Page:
I so regret not bringing my camera to this place, so I’ll have to describe the scene with words. July 2- Ashley Lake, beautiful NW Montana, 90 degrees and an occasional cloud that makes the breeze pleasant.
From my sun faded, 10 season worn fold up camp chair, I am people watching…. this is truly a favorite pastime. I could do it all day and feel entertained, educated, and called to prayer. Satisfied.
One man next to us is so intriguing. He has a story I can’t imagine. He pulls up in his older but well maintained Dodge van. It would be a 15 passenger if it had seats, but it has been converted to a camper of sorts. The van’s frame is old – 80’sI think, but it has good tires and spotless leather seats up front. He pulls the van up next to our little day spot next to the boat ramp. There, he idles for about 40 minutes while he unloads his Zodiak raft from the roof of the van. He has the system down, complete with carpeted 2x8’s that attach to the raft rack with a door hinge. This man is an inventor, and he knows what he needs to get the job done. Well, no big one man project is without a hitch, and he once he lets a foul word slip as he walked around the edge of the van. Seeing me, he immediately follows with “Sorry, ma’am”. I heard but had my head turned toward the children, and didn’t had time to acknowledge.
Once the raft is in the water, the man opens 2 side doors of the van to reveal a disorganized combination of bare necessities: Jack Daniels BBQ sauce, a bottle of syrup, a futon style chair. He disappears into the van for a while and emerges wrestling a shiny blue boat motor: not what I would have guessed to be in the limited space. He is an older man, grey hair and frail voice showing his age. His shirtless skin explains he has been outdoors much of this summer. I wonder if his Carhartt cutoffs have been around longer than I’ve recognized the Carhartt brand? His bowed legs remind me of a cowboy; his belly shape tells me he enjoys his drinks ~ the American way. On my way back from a trek to our own van, I see the stranger has Oregon license plates, so I’m curious where he lives, but not the type to ask.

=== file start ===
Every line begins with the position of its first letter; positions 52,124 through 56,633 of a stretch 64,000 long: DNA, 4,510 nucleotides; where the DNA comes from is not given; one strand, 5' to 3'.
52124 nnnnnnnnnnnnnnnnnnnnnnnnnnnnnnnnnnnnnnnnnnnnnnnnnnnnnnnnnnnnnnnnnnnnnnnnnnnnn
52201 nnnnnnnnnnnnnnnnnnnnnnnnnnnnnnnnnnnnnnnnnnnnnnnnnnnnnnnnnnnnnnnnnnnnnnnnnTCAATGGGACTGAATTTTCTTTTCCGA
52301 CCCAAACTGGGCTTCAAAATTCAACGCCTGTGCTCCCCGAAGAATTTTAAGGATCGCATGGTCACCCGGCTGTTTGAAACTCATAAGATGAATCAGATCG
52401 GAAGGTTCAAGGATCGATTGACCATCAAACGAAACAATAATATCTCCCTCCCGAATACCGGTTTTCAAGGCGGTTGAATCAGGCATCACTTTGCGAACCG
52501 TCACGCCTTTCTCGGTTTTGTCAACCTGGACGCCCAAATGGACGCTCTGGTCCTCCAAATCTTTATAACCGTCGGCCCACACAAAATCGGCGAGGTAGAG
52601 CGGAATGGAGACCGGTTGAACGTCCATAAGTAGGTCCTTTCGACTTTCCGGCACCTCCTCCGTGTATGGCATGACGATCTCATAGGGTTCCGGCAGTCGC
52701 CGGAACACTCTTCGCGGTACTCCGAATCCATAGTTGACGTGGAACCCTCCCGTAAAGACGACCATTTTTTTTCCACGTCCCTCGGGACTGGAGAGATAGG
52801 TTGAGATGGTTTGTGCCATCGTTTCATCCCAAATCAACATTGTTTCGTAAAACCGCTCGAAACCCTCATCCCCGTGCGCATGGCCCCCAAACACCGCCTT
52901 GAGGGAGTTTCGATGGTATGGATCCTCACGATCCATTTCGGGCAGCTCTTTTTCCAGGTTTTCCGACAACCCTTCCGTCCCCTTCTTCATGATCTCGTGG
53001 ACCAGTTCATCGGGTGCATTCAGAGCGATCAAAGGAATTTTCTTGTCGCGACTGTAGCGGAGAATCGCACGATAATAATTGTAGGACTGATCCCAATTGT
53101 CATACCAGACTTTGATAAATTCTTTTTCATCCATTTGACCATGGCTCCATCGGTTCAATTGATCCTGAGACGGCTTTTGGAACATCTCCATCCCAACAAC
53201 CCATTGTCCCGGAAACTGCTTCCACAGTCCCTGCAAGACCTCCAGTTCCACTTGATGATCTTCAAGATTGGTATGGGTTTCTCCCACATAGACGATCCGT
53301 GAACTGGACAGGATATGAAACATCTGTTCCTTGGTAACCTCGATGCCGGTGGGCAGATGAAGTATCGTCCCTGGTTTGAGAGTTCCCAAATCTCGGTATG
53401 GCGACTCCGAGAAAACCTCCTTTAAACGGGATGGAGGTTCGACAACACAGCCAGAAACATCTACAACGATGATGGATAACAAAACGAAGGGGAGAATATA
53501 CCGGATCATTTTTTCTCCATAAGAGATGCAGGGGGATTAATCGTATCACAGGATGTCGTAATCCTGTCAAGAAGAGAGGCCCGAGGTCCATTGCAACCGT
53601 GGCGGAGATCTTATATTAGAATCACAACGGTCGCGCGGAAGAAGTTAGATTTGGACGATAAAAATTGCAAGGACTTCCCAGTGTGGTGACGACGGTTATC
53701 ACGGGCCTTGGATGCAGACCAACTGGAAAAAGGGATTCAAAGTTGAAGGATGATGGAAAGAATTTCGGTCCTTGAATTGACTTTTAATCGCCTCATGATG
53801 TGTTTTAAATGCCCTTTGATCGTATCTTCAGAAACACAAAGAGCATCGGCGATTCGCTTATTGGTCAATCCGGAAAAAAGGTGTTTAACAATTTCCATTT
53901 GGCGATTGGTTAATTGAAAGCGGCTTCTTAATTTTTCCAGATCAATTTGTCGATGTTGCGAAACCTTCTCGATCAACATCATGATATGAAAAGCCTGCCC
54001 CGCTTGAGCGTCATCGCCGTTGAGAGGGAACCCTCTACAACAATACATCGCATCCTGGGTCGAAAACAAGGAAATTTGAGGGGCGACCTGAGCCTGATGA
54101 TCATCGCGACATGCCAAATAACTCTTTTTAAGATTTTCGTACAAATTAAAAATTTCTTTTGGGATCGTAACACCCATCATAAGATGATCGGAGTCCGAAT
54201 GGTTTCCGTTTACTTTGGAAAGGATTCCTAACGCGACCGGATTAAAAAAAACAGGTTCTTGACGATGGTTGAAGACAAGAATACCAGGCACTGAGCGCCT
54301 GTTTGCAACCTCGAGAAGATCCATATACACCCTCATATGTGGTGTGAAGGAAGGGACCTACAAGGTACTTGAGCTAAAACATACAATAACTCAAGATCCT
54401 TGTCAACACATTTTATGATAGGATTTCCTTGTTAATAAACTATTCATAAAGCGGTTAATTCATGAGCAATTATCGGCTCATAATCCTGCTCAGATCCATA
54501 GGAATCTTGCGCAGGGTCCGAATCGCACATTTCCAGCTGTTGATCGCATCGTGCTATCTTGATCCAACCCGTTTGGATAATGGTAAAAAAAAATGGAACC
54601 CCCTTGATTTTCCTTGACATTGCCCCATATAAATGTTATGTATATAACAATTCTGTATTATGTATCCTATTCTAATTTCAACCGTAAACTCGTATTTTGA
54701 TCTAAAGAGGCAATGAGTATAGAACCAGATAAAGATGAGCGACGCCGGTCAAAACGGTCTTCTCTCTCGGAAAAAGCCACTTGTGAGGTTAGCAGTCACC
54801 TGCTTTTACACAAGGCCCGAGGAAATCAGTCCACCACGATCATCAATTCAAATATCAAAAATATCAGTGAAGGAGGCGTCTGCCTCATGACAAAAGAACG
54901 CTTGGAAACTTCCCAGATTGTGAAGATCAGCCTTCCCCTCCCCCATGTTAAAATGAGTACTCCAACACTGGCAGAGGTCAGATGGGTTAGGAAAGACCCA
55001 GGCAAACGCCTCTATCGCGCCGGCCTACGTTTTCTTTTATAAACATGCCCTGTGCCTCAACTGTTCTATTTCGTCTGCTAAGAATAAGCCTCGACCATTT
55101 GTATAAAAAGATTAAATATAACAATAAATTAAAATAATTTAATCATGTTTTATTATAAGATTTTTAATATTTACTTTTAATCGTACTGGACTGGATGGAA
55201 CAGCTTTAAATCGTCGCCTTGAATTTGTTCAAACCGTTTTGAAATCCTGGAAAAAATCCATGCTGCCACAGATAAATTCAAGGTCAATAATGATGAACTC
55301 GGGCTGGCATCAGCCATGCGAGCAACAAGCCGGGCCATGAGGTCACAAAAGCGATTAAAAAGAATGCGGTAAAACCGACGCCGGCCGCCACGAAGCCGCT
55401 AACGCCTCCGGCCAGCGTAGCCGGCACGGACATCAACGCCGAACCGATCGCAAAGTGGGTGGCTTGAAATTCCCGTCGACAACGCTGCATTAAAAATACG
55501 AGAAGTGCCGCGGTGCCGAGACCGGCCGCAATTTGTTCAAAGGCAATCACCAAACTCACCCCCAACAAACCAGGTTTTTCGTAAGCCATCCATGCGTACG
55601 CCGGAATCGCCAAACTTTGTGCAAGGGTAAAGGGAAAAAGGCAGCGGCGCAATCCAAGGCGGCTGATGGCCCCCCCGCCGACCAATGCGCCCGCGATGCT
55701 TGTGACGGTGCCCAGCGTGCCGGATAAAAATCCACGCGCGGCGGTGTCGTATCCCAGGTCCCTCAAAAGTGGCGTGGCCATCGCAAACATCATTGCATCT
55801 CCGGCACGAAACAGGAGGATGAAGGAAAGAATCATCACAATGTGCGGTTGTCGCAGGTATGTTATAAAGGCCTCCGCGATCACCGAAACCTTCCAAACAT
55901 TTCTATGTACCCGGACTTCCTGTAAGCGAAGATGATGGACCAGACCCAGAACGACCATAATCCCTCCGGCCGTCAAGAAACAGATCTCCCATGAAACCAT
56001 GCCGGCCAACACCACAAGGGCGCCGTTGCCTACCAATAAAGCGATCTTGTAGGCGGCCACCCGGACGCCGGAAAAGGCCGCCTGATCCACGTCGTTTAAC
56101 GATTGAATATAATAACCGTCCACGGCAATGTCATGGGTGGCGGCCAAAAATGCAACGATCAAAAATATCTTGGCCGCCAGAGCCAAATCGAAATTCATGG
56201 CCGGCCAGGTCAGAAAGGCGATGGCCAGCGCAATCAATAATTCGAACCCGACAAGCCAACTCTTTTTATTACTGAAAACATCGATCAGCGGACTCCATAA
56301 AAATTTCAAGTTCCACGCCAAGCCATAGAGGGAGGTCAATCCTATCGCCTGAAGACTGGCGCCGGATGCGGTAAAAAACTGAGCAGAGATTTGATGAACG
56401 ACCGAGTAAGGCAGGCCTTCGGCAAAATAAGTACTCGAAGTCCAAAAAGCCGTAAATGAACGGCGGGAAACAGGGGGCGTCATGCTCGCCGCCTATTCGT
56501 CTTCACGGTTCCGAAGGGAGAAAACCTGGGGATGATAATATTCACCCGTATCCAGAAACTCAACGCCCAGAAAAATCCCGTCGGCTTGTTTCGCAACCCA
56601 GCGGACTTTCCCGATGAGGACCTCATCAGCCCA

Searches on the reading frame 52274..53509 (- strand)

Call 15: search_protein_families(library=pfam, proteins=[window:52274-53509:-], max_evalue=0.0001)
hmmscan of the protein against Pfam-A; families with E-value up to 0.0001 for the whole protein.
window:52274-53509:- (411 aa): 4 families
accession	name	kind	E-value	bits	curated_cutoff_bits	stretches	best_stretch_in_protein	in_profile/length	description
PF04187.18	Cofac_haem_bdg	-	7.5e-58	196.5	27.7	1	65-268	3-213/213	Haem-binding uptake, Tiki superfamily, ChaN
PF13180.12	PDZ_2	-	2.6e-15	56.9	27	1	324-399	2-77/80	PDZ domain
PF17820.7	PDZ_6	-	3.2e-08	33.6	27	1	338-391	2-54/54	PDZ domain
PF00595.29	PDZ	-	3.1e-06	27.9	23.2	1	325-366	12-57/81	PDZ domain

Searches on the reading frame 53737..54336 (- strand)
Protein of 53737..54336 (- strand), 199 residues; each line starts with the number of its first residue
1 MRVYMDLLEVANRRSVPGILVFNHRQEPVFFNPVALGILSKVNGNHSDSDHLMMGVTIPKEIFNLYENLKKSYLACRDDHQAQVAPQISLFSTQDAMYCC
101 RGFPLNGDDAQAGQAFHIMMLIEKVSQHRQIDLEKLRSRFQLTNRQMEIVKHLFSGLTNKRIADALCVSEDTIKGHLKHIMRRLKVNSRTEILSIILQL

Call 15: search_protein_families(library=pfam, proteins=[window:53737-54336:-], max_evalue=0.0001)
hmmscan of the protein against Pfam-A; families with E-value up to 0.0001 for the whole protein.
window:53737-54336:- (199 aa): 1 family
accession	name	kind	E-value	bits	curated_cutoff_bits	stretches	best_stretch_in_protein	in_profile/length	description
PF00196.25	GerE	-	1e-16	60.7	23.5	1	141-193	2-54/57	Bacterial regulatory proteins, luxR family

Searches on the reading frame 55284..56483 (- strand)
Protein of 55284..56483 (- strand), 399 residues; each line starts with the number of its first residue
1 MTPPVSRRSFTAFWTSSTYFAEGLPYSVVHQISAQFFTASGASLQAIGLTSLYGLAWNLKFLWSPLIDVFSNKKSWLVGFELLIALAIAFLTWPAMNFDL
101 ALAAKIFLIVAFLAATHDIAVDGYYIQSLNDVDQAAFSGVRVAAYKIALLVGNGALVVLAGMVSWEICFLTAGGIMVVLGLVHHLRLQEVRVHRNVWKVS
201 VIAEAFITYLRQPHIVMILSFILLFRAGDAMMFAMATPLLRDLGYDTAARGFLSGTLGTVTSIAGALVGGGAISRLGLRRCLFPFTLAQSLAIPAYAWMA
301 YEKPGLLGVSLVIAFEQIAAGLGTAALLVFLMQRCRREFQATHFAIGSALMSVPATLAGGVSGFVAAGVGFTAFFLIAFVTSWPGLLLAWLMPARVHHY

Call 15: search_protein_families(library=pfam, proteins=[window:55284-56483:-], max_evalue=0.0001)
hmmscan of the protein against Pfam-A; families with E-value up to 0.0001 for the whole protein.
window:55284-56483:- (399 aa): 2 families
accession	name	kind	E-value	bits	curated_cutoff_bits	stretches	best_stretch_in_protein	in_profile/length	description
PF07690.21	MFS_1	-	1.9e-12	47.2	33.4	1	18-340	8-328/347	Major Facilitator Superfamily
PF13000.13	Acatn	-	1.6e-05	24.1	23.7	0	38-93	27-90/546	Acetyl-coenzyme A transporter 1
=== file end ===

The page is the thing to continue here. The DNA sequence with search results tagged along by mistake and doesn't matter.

The other 6 people I am watching are my favorites. We have happened upon a little cove where a stream quietly runs into Ashley Lake. All around the stream are lush green grass, bushy trees, and wildflowers. The lake is a stunning aqua color. Adrian is the first to walk right in; Jaci and Aaron go wading with him. Ella and Tessa begin playing in the cooler stream, and their idea to create a fountain results in all the kids moving handfuls of rocky beach and asking Adrian to lift heavier rocks into place. Orion, sitting in a mini camp chair beside me, spots a seagull on the water and tells me it cannot fly. I assure him I saw it fly before landing on the water, so together we watch for it to take flight.
The sun makes the water glitter, and I feel so satisfied. Today my kids are civil engineers: designing a dam, a bridge, a waterfall. They are biologists: observing tadpoles, minnows, crawdads, leeches, and the butterfly that rested on Tessa’s hand. They are true scientists as they experience the water and theorize about the critters. They are budding geologists picking out the unique stone to keep. They are soaking up sun, spending time as a family, and they don’t even realize they are learning!